As a signatory to the 1951 United Nations Convention on Refugees and the 1967 Protocol Relating to the Status of Refugees, New Zealand has pledged to provide assistance. international humanitarian.
Refuge and asylum in New Zealand
Refugee rights are protected by New Zealand laws, which point to all forms of discrimination and racism and defend freedom of expression, belief and political opinion.
New Zealand Immigration Act of 2009
The section on Immigration Law of 2009 includes the section entitled: Status Determinations and Refugee Protection. There, humanitarian aid is defined, according to the proposal of the 1951 Convention relating to the Status of Refugees.
In this sense, in New Zealand a citizen is considered a refugee who “due to well-founded fears of being persecuted on the grounds of race, religion, nationality or membership of a certain social or political group is outside the country of his or her nationality and cannot or Because of these fears, they do not want to avail themselves of the protection of that country. ”
Convention Against Torture
In addition, under New Zealand legislation, refugee status is extended with the concepts of the 1984 Convention Against Torture and Other Cruel, Inhuman or Degrading Treatment or Punishment (Convention Against Torture), and with the Covenant of Rights Civil and Political (Covenant on Civil and Political Rights), 1966.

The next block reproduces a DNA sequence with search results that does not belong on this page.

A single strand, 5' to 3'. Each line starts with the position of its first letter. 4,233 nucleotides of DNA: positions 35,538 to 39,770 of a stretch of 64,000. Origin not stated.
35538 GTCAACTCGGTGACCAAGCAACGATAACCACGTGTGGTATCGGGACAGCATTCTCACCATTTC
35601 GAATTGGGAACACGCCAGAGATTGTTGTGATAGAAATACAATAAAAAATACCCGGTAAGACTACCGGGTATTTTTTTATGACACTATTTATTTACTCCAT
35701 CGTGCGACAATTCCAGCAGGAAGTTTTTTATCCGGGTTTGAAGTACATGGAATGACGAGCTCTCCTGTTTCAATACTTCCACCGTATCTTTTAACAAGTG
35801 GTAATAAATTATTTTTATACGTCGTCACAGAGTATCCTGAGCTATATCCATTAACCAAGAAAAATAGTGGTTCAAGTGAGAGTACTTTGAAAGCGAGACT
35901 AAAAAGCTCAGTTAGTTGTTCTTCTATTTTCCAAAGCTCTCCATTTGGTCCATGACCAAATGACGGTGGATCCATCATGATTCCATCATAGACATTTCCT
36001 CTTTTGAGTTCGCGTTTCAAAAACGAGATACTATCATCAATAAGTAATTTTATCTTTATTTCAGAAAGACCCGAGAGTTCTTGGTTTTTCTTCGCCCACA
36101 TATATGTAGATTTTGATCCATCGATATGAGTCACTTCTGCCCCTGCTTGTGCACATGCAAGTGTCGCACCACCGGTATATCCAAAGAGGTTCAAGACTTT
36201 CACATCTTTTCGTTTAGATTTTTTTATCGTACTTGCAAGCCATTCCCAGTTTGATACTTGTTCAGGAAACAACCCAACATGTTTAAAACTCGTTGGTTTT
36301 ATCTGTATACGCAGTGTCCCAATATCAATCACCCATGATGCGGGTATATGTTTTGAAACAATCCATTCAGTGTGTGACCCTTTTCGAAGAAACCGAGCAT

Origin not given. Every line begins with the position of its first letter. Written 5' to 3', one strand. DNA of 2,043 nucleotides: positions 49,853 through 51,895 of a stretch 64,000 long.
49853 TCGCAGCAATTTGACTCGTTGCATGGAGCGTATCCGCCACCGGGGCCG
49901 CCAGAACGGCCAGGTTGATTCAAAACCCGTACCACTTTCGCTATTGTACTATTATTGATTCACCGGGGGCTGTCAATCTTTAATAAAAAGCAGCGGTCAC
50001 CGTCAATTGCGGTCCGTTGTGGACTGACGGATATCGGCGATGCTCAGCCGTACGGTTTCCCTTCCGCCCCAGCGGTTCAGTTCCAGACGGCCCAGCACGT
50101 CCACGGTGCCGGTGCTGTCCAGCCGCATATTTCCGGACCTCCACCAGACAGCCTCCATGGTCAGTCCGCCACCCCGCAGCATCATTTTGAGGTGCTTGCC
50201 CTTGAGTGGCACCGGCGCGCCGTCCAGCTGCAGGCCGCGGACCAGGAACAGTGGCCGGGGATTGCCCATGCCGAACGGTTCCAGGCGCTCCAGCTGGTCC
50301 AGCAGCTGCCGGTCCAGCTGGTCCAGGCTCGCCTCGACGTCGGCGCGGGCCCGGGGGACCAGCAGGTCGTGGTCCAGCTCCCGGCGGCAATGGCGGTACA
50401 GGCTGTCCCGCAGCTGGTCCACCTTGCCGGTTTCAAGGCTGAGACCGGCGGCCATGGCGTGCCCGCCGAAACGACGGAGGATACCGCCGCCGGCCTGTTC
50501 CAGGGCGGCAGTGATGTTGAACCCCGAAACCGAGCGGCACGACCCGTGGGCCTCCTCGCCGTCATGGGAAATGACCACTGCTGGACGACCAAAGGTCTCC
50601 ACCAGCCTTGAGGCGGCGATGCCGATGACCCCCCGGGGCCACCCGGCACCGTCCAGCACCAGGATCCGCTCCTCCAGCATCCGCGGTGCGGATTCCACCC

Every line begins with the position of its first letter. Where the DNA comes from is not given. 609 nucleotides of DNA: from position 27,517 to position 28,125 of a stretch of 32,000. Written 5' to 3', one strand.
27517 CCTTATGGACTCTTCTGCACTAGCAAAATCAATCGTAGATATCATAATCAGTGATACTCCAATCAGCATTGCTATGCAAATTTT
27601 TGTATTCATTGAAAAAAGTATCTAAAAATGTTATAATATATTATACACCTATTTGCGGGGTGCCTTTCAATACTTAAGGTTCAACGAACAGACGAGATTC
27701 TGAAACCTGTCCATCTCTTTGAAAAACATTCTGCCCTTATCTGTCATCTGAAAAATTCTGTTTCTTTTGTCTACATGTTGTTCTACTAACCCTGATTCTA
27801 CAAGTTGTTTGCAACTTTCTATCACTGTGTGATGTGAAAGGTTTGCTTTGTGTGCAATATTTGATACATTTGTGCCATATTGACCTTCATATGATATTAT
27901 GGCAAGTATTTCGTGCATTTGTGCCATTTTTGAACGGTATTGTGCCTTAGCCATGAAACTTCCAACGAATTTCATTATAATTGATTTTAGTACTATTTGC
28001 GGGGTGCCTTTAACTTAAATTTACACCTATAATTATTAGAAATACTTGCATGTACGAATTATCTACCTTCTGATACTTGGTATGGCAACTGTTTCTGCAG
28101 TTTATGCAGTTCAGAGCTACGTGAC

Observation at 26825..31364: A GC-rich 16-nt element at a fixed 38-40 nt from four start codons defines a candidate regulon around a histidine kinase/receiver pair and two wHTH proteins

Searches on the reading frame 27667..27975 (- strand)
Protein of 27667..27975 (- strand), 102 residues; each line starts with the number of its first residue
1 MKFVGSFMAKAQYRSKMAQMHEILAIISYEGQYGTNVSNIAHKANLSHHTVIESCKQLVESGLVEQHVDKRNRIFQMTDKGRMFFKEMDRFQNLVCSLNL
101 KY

In other words, in New Zealand an immigrant can receive government protection for meeting the criteria to be considered a refugee (persecution for race, religion, nationality, or social and political orientation) or for being in danger of being tortured or receiving cruel treatment.
The Refugee and Protection Unit is responsible for managing the actions of the New Zealand state in the field of refuge and asylum.
It works in coordination with the New Zealand Ministry of Foreign Affairs and with the United Nations High Commissioner for Refugees (UNHCR). It also links with the World Organization for Migration (IOM), with NGOs dedicated to solving this problem and with foreign governments.
The section dealing with asylum and protection claims at the New Zealand Immigration Office (New Zealand Immigration, INZ) is:
Asylum or refuge?
The terms refuge and asylum are practically synonymous in New Zealand, as they refer to the idea of protection that a State offers to a person in a vulnerable situation.
In New Zealand, the person who is afraid of returning to his or her own country can ask the New Zealand government to recognize him or her as a refugee or protected person. The person filing a refugee or protection claim in New Zealand is called an “asylum seeker”.
Procedure for applying for refuge in New Zealand
Requesting humanitarian aid from the New Zealand government is a formal procedure that is carried out before a New Zealand authority.
Asylum can be requested upon arrival at a New Zealand airport or seaport, before an immigration officer or a police officer.
Subsequently, the interested party must submit in writing a protection request form and offer a statement to a Refuge and Protection officer, stating the reasons why he or she may be considered a refugee, including the evidence supporting the request.